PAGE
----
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Ukrainian student who fled war finds the familiar in martial arts, resilience with Furman

An economics major at Furman, Anastasiia Savchenko ’27 won nine Ukrainian national Taekwondo titles before fleeing the war-torn country with her family. Photo by Owen Withycombe, Furman University

Last updated July 3, 2024

By Kelley Bruss

Anastasiia Savchenko ’27 is a contender.

A sideways introduction to Taekwondo turned into a 10-year career and nine Ukrainian national titles before she finished high school.

Then Russia invaded and her planned gap year turned into two, plus a move to another continent.

Applying to American colleges with her records in a war-wrecked country, not to mention navigating another language, was an uphill battle. But this summer, with her first year completed, she’s one of six students conducting undergraduate economics research for Furman University.

A young white woman with long brown hair smiles and holds a tae kwon do punch

Anastasiia Savchenko ’27. Photo by Owen Withycombe, Furman University

“She’s learned to notice what Furman offers and notice it early and tap into it early,” said Jason Jones, associate academic dean, professor of economics and mentor to Savchenko’s research group. (She also caught the attention of her fellow students. Ella Harrison ’25 produced a story about her as an assignment for her broadcast communications class. You can watch it here.)

Savchenko’s proposal to study the economic impact of sanctions and war, specifically on wheat export disruptions in Ukraine, intrigued the team evaluating applications, Jones said. She was the only freshman accepted into this year’s program.

This is not how Savchenko expected her story to unfold. She planned to continue her education after high school, but with a start in an average school in an average city in Ukraine. She never considered an American university.

Her gap year was supposed to be focused on Taekwondo, with an October to August training regimen that ran six days a week.

But war changes plans.

“My parents decided to leave Ukraine while it was still possible to do that,” she said.

The family’s first months in Duncan, South Carolina, were intense and lonely. Then Savchenko’s aunt brought them to English Crossing, a ministry of Hope Point Church in Spartanburg that provides English language lessons to immigrants. Savchenko was placed in the most advanced class, where Amy Bernhardt Henderson ’95 was teaching.

“I knew she was bright, but I didn’t know the extent of who she was,” Henderson said.

She was about to find out.

When Savchenko was ready to start applying to colleges, she asked Henderson to read her essays. When  Savchenko nailed the SAT, they celebrated together.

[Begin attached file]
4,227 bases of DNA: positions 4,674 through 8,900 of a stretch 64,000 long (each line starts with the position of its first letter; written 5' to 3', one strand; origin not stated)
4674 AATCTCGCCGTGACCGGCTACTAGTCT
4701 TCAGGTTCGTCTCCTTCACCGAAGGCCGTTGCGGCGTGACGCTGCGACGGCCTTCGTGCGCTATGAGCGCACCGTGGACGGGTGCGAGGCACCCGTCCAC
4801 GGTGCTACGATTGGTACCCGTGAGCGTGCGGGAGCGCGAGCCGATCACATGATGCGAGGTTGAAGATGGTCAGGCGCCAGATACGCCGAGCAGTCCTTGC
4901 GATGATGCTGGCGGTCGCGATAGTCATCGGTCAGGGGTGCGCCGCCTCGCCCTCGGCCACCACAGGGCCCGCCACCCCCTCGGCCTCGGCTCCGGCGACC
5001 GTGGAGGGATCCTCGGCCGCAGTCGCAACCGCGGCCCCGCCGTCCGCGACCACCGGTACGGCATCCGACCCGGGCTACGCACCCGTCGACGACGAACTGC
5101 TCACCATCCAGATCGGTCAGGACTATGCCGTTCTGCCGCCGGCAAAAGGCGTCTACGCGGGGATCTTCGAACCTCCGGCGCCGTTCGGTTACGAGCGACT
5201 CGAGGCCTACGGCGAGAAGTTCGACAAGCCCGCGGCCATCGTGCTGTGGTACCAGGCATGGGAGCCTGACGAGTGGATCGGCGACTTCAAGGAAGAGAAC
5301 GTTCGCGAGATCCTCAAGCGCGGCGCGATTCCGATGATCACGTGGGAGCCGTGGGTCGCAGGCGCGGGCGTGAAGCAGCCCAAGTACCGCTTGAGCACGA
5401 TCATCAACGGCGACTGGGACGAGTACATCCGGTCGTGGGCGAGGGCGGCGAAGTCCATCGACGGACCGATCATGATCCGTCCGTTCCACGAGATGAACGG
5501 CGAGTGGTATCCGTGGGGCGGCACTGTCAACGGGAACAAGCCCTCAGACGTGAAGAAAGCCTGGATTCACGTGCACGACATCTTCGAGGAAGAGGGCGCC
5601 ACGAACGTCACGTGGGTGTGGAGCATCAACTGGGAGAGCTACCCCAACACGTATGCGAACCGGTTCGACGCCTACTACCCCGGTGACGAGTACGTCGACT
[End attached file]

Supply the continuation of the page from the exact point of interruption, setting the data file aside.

Now Savchenko aimed for a big school in a big city, but Henderson suggested she also consider a place just down the road. Savchenko’s first impression of Furman was that it was “so peaceful, so comfortable” it might not challenge her enough.

Henderson told her that college “will be stressful enough for you. If the place feels comfortable, that’s not bad.”

With Henderson cheering her on – she thought Anastasiia was a great fit for Furman – Savchenko won a full scholarship.

“She’s everything we look for in a student: academic excellence, drive and resiliency,” said Emily Schuck, vice president for Enrollment Management at Furman. “She has been an incredible addition to our community.”

Savchenko embraced the liberal arts model and soaked up the variety of her first semesters, especially math, economics and data analytics.

“She lights up when she tells me about every class and every professor,” Henderson said.

Staying busy with classes helps Savchenko keep from fixating on what’s happening at home in Ukraine. Besides the dangers of war, friends and family members also live in the chaos of recurring blackouts and water shortages.

“The war is still going on there and a lot of people’s lives depend on it,” she said.

And she finds refuge in her sport.

Savchenko’s devotion to martial arts began as an obligation. Her younger brother was starting Taekwondo classes but was too nervous to attend alone. Her parents asked her to go along until he felt settled.

“Then you can come back to your musical studies and we won’t bother you,” they told her.

That was a decade ago. Savchenko started competing at 9. She earned her black belt and won her first Ukranian national championship at 12. Since then, she has won eight additional national titles, five world cups and a European championship.

She grieved the loss of Taekwondo when she left Ukraine. But a friend here introduced her to Tang Soo Do, a Korean martial art. The sparring is more precise, with lighter contact than Taekwondo, but Savchenko felt a rush of familiarity.

She misses the intensity of Ukrainian training but appreciates the coaches here who are disciplined and respectful versus “scary and angry.”

“I’m really grateful for the opportunity to practice here,” she said. “It’s my passion.”

As she adjusts – to a new martial art and to every other aspect of the last two years – she reminds herself it’s “not my choice, not in my power.”

But some things are.

Her family continues to connect weekly at English Crossing. Her father is still a student, her mother is a teacher, Savchenko works with a beginners’ class and her sister helps care for the children of adult students. Savchenko has even pulled in her boyfriend, who teaches a class for Spanish speakers.

For her, there’s a direct line between her desire to give back to English Crossing and to Taekwondo, which emphasizes attributes such as integrity, perseverance and indomitable spirit.

“It’s like an engine inside of me that keeps me going,” she said.

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